Selena Gomez in Only Murders in the Building (photo by Patrick Harbron, courtesy Hulu)

BTL: When you and your team are shopping for specific outfits, do you usually try to highlight particular designers or brands that you like?

Covarrubias: A little bit, but I try to focus on mostly these days is doing a lot of secondhand, which can be tricky because we need multiples for stunt doubles and because working with a lot of fake blood, so we need multiple pieces. So, unfortunately, for those things, we tend to have to shop more fast fashion because it’s just more budget-friendly. But I try as much as possible to do secondhand, so I do a lot of shopping on The RealReal for all of our characters and a lot of our side characters as well.

I do a lot of vintage shopping, because I’m trying to be better for the environment, and not waste as much. I also think when you’re vintage shopping, things are more unique and special, and they’ve already been lived in a little bit. So you don’t have to do the aging dyeing process that we often have to do with all of our costumes. We have a whole position dedicated to just making something look not new whenever we buy a new shoe, or a new coat, or a new sweater or something, we usually have our ager/dyer. I think in Europe, they call it the breakdown artists, which I like, but we call it the ager/dyer and that person is in charge of making something look like it wasn’t just bought. But when you’re buying vintage, of course, you don’t have to do that.

For Selena’s costumes, I have in the past looked for Mexican designers or Texas-based designers. And in season three, I worked closely with a Texas-based costume artist to create some of the made-to-order costumes that we have in the current season that I can’t talk about quite yet.

BTL: Is there a costume from the show that is your favorite or that you could see yourself wearing all the time?

Covarrubias: Oh, that’s a good one. A lot of Mabel’s stuff. Of course, a piece of yourself always goes into your design, and I think some of what Mabel wears is similar to my own personal style. I was saying before it gets in mesh, like the chicken or the egg, am I dressing Mabel or is Mabel dressing like me? I don’t know.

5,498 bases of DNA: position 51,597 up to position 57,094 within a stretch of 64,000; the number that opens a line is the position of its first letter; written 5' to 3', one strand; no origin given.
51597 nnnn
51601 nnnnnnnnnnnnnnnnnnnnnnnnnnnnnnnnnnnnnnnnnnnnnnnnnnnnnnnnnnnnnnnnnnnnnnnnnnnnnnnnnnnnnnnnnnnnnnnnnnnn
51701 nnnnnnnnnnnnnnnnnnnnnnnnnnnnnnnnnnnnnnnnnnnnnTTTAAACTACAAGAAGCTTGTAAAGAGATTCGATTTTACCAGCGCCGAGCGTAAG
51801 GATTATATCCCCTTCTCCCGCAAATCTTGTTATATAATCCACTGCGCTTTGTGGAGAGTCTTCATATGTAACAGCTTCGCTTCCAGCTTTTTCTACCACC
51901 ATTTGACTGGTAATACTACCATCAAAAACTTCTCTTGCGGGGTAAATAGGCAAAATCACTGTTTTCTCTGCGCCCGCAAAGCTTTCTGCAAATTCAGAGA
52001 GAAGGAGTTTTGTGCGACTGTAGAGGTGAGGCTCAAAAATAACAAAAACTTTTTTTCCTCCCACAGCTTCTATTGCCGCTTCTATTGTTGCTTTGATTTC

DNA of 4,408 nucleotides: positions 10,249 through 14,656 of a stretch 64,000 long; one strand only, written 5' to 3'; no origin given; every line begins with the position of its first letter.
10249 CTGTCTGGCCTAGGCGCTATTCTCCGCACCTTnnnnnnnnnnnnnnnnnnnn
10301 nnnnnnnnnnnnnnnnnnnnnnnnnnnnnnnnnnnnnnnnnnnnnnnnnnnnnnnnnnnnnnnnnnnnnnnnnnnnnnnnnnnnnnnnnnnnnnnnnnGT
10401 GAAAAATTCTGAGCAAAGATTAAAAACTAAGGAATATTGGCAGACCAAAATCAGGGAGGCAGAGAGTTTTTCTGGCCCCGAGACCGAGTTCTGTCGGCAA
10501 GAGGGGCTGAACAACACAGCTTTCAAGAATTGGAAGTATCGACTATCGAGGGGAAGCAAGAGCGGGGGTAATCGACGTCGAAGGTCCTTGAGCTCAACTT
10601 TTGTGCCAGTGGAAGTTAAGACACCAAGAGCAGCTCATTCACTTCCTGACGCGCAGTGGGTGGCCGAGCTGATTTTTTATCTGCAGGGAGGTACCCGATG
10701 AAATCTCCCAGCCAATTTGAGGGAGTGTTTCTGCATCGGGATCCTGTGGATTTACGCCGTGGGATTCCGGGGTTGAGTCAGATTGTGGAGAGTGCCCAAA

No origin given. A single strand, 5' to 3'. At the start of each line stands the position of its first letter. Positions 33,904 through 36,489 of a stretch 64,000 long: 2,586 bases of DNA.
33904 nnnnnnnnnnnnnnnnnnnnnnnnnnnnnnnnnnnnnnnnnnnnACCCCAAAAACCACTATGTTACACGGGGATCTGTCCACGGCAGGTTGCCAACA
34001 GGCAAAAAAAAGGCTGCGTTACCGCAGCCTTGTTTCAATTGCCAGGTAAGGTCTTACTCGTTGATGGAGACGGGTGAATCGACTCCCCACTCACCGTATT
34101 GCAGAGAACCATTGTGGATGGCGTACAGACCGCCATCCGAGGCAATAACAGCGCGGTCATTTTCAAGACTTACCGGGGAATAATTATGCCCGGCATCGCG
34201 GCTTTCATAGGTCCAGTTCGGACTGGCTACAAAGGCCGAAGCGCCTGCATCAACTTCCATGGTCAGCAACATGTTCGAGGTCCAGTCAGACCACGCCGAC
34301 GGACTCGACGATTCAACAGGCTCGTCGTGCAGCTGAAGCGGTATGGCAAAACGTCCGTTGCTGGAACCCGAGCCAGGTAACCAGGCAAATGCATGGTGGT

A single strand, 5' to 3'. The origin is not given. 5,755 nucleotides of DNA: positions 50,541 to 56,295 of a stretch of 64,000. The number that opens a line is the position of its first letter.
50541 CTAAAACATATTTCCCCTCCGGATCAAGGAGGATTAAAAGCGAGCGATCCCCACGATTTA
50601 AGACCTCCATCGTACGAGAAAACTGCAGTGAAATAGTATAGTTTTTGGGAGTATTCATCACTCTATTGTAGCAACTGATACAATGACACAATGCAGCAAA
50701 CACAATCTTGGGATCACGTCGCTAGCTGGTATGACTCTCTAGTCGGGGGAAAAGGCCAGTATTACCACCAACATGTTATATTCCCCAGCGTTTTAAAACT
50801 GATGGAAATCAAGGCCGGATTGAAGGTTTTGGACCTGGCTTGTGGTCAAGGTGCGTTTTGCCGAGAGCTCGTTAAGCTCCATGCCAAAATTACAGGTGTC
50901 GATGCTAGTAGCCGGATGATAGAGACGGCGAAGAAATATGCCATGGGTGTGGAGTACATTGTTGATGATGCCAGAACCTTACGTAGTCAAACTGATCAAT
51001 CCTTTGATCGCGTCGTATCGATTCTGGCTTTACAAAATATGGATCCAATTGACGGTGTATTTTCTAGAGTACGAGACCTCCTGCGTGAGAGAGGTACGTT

I’m such a fan of anything sequined and sparkle. I think Season Three with the “Death Rattle Dazzle costumes,” you’re going to see that. In the first episode, there’s the All That Jazz-inspired moment with Mabel and Charles, and I would probably wear anything from that.

Shirley MacLaine in Only Murders in the Building (photo by Craig Blankenhorn, courtesy Hulu)

BTL: I know the episode that you’re nominated for is “Frame” from season two. I really loved the ensemble that Shirley MacLaine’s character wears, where she’s wearing the black and white coat, the sparkly black headpiece, and the brooch and the glasses, everything together was amazing. So I definitely wanted to point that out as a costume that stood out. And in a cut scene, you also have Mabel wearing a black and white sweater, which was a nice contrast. 

Covarrubias: Thank you. Yeah, that was definitely a choice that we made in season two, where our costume designs were very based on inspiration from Hitchcock, sort of Hitchcockian themes. Black and white was one of those themes and the idea that a person isn’t all good or isn’t all bad—and that you have both in you.

Shirley’s character and Mabel, at that point, are both, not sure where they stand. They’re not sure if they’re all good or all bad. It’s a nod to duplicity. Later in the episode, you have Tina Fey’s character, Cindy Canning, and Poppy, also wearing a lot of black and white. So I think it was a nod to the fact that the characters are a little either duplicitous or not knowing where they are, who they really are, if they’re good or bad, and those are some of my favorite costumes too. They’re so fun.

BTL: Was there anything else you wanted to share about your experience working on this show? What can fans expect from the third season?

Covarrubias: I mean, it’s just a dream come true. I can’t wait for people to see season three. The only thing I would say is the Hardy Boys was our inspiration for season one, our inspiration in Season Two was Hitchcock, and Season Three is inspired by Broadway. I’m excited for the fans to see the costumes and try to figure out what Broadway shows they were inspired by. Almost all of Selena’s costumes in Season Three are directly inspired by a specific Broadway production or musical film. I’m excited for the fans to know that, and maybe, as they’re watching, try to figure out what musical could be inspired by.

All episodes of Only Murders in the Building can be streamed via Hulu.